This brings me to describe some instances of racism I’ve experienced in Singapore.

Age 7: I was quarrelling with a Chinese classmate on the school bus, who then, in a fit of unfiltered childish rage, yelled at me that because I was Indian, I was probably “poor and living on the streets, begging for food and money.” Granted, the girl was seven at the time, but where and how would she have received such an negative image of Indians? Kids say the darndest things to be sure, but they are socialized first and foremost by their parents and family members. This happened almost 20 years ago, but I can’t quite seem to push it out of my head.

Age 12: I was at a friend’s birthday party, and at the time, there were four of us sitting at the table- three Indian girls and one Chinese girl. The Chinese girl decides to tell a joke. “Do you know why Indians are black? It’s because when God was creating humans, he put them all in the oven. He took the Chinese people out first, then the Malays, but forgot about the Indians.”

Age 16: Our Literature TEACHER says, while taking a short break and casually conversing with the class on dating and boyfriends (I attended an all girls’ school and was the only Indian student in my Sec ¾ class): “Ugh, I don’t ever want to date an Indian man.” I was sitting right there…

Age 19: I called up a tuition agency to register my availability to teach tuition, having just passed my A levels with excellent results. The agent on the other end asks me about my qualifications, which subjects I was willing to teach, and finally asked my name. Upon realizing I was Indian, she sheepishly admits, “Uhh..some of the parents may not want to accept an Indian teacher.” “Oh, but why? I think I am perfectly qualified to teach.” “Yes, but some people don’t like the smell of some Indian people…I hope you understand ah…sorry.” She hung up quickly. That was probably one of the most unabashedly disgusting things anyone has ever said to me.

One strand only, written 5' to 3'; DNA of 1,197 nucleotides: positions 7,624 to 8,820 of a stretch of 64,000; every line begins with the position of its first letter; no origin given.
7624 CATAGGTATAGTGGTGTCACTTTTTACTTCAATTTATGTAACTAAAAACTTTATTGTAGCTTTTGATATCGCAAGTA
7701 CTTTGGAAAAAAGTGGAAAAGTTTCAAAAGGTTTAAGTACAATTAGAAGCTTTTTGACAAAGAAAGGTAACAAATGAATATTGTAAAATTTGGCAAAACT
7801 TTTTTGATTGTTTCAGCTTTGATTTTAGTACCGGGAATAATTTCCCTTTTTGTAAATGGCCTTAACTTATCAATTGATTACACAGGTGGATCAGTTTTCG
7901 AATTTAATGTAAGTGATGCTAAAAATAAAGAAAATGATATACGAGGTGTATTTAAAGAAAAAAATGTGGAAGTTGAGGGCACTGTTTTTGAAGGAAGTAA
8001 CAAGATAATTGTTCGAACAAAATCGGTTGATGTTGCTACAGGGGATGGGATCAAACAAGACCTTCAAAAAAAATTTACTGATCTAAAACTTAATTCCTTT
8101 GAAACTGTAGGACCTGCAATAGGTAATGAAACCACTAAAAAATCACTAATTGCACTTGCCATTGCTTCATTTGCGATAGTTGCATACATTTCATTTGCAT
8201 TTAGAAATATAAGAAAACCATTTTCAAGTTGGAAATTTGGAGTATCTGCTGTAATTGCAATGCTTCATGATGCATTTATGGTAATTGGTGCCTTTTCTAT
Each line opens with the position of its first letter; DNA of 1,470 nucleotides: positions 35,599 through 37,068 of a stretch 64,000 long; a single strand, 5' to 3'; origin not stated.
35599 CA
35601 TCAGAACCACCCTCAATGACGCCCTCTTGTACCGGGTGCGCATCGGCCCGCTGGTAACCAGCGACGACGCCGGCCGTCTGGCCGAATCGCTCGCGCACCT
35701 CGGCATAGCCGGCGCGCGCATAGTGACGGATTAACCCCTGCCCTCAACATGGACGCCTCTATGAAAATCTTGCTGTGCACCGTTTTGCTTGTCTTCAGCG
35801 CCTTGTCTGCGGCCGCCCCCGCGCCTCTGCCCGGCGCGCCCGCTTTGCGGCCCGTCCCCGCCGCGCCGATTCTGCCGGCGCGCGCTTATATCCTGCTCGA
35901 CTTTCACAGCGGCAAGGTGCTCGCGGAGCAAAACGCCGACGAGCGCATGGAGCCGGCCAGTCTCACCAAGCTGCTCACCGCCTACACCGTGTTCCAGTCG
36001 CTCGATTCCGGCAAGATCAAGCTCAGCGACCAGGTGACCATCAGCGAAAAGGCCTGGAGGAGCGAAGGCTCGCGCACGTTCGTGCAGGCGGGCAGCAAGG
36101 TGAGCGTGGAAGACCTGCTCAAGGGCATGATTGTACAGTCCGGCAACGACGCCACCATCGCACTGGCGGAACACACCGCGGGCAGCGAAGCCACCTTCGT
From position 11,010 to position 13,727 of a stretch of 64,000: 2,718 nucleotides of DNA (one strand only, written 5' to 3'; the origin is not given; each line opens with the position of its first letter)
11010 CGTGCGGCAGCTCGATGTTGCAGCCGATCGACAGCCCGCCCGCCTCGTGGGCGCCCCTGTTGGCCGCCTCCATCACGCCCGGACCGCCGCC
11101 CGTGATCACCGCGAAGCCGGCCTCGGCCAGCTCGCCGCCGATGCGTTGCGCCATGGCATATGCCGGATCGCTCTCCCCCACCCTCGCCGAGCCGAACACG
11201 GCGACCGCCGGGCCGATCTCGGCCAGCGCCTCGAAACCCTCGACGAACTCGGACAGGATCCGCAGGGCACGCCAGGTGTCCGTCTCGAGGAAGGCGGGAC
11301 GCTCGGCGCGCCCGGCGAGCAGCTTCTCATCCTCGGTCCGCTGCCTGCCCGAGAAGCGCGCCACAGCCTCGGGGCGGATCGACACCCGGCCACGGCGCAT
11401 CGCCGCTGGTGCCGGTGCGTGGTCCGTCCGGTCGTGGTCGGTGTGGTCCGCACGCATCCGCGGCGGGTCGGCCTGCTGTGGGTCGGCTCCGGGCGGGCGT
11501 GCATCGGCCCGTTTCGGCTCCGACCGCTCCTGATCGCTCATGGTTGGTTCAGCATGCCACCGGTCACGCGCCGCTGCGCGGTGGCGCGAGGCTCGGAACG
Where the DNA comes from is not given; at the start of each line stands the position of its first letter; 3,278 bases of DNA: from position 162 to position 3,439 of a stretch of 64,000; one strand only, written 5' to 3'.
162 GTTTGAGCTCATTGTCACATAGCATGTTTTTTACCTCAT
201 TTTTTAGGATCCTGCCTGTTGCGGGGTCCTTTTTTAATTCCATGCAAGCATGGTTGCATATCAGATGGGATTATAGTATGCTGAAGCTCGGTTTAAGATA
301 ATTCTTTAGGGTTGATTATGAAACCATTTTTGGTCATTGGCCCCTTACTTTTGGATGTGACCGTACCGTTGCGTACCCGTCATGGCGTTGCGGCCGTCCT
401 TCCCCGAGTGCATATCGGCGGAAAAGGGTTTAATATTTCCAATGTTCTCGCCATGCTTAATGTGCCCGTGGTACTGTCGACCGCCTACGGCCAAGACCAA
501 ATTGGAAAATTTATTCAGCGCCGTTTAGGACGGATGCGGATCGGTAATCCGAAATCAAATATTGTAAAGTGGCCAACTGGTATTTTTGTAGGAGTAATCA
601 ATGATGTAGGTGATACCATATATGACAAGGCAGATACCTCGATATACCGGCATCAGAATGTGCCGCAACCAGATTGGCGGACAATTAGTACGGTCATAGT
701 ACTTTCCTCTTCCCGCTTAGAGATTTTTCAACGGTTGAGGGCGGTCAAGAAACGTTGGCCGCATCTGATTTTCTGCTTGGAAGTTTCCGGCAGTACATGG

These are just some examples of Chinese privilege and racism I’ve experienced living in Singapore. There are many more but these have stood out in my memory. Unfortunately, a lot of the most cutting forms of racism happened to me as a child and I wish I could speak to every young Indian girl in Singapore and tell her to love her skin, love her hair, love her name and mother tongue, and never let anyone bring her down.



Again, thank you for your commentary and insights into racism here. Singaporeans need to start recognizing why this is a national problem!

Regards, Yvonne

In many Latin American countries Indigenous people are the constant butt of jokes, many common insults are derived from how indian someone looks. If you’re dark you’re a dirty indian if your poor you’re a dirty indian.

We are constantly pushed towards assimilation. Many Peoples don’t have land rights. None. If there are protections many times we’re lumped in with wildlife conservation. Our reservations are wildlife reservations if we’re even allowed to stay on those because they’re our traditional lands that are at least currently under protection from development. But many time we still get kicked out for doing traditional hunting, fishing and farming.